What do we mean by “Don’t be polite”?

When you’re the new kid on the block, you will inevitably feel like something of an outsider. As you arrive, fresh-faced and raring to go, you see your new colleagues bustling about, shepherding students from place to place, marking homework and tests, heading to perform their lunchtime duties and whatnot. It’s daunting because it can feel like you’ll never be as familiar and integrated as those established and experienced members of staff.

You’ll quickly become busy, too, and when you’re new, you can quickly feel burdensome or a pain if you have to keep asking questions to your mentor or other department colleagues. You might think to yourself, “no, I won’t bother them; I’ll just work that one out myself.” This is the politeness to which we refer.

Why shouldn’t I be “polite”?

The fact is that during your ECT years, there will be many questions, and whatever your colleagues’ reaction to their frequency, they too have been through the NQT/ECT years and should be able to understand your position. Your mentor and school leadership will certainly agree that when it comes to being a new teacher, there is no such thing as a daft question. Remember the following things:

1. Every school is a bit different

Though schools may follow a standard version of a curriculum, that doesn’t extend to school’s scheduling, procedures and other areas of policy. Your training years can’t fully prepare you for every school’s particular requirements. It is crucial, therefore, that you are ready and willing to ask questions as and when you need to; otherwise, you might run into more serious difficulty.

2. A little inconvenience is worth averting a major mistake

If you stick to your politeness policy, then you may feel better for it in the short term, but what about when you run into a critical error that stems from that act of choosing not to make an enquiry? Let’s say, for example, that you haven’t enquired into the school’s policy on which areas of the school are out of bounds to students at lunchtime, but then an accident happens on your watch when students are where they’re not supposed to be. If you’d bothered to ask first, then the whole situation could have been avoided.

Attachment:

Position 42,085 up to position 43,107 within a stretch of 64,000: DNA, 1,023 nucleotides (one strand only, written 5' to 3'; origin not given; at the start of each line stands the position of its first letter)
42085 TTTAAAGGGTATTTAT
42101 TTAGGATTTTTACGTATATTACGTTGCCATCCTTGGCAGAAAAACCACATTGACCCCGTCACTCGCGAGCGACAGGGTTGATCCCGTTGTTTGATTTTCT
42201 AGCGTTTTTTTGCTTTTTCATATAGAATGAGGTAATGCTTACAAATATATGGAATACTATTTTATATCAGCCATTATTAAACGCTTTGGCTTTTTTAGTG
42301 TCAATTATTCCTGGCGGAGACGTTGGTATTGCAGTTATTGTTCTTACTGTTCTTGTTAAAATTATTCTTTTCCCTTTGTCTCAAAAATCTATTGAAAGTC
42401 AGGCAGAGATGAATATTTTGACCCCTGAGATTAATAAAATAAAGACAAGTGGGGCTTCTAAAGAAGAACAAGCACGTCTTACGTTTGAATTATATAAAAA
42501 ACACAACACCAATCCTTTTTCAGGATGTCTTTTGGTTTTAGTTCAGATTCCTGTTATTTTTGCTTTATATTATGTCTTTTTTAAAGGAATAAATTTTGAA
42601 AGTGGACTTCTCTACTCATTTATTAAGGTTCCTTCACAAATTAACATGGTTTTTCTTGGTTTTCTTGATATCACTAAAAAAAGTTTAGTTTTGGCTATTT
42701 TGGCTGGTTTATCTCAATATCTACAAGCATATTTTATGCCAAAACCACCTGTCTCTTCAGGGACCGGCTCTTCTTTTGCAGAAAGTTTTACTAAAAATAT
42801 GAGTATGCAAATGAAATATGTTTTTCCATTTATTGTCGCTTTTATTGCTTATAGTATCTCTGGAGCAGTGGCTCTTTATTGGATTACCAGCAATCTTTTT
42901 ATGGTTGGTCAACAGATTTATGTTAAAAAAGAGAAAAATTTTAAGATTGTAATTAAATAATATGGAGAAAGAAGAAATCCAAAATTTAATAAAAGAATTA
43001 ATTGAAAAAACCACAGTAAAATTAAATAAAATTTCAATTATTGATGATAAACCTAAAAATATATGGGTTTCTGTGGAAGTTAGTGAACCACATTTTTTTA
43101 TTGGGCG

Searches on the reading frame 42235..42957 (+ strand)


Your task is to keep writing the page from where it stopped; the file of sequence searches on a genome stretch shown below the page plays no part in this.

3. More questions will help you learn and integrate faster

In addition to the above cost-benefit scenario, we would also add that being a little irksome with your questions in the short term is a small price to pay for you to more quickly become a fully integrated, functioning and helpful member of the faculty. We are confident that your mentor, department head, head of year and headteacher will all be glad that you are making an active effort to learn more and get up to speed quickly. This brings us to the final point.

4. Far from being irritating, you’ll show your pro-active, can-do attitude

When you’re a teacher in either a public or private school, you can’t afford to just sit by and wait for things to happen. You have to be an active individual, a doer, creator, thinker and action taker. These are qualities that school leadership admire. When you are asking questions, this is another form of being proactive. Far from just sitting and waiting for instructions from either your mentor or department head, you’ll gladly find out what you need to know and then get on with the tasks at hand.

What steps should you take?

It’s easy for us to keep telling you not to be polite, but there are also some simple steps you can take to get this shift underway.

Step 1: Start as you mean to go on

Find opportunities to ask questions on your very first day. This will embolden you to ask more in the days that follow and will also indicate to you who the most receptive and helpful among your colleagues are when it comes to particular problems.

Step 2: Keep a record of your questions and answers

One way to stay inquisitive without getting repetitive is to keep a record of the questions you have asked and their answers. Make a note of each and each night when you get home; make a point of studying your notes from each day and reflecting on them.

Step 3: Focus most of your questions on your mentor

Your assigned mentor should act as the first port of call for the vast majority of your questions. You can probably get all or most of what you need from them. This, too, will hopefully embolden you and sharpen your mind to ask relevant questions to other staff members down the line when the need arises.

Finally, don’t bite off more than you can chew. You can keep questions and uncertainties to a minimum by initially sticking to what is required of you and not trying to do too much all at once. As they say, you’ve got to learn to walk before you can run. Good luck to all ECTs in their upcoming years. It can be a real trial, but it could also be the most rewarding and enjoyable year of your working life.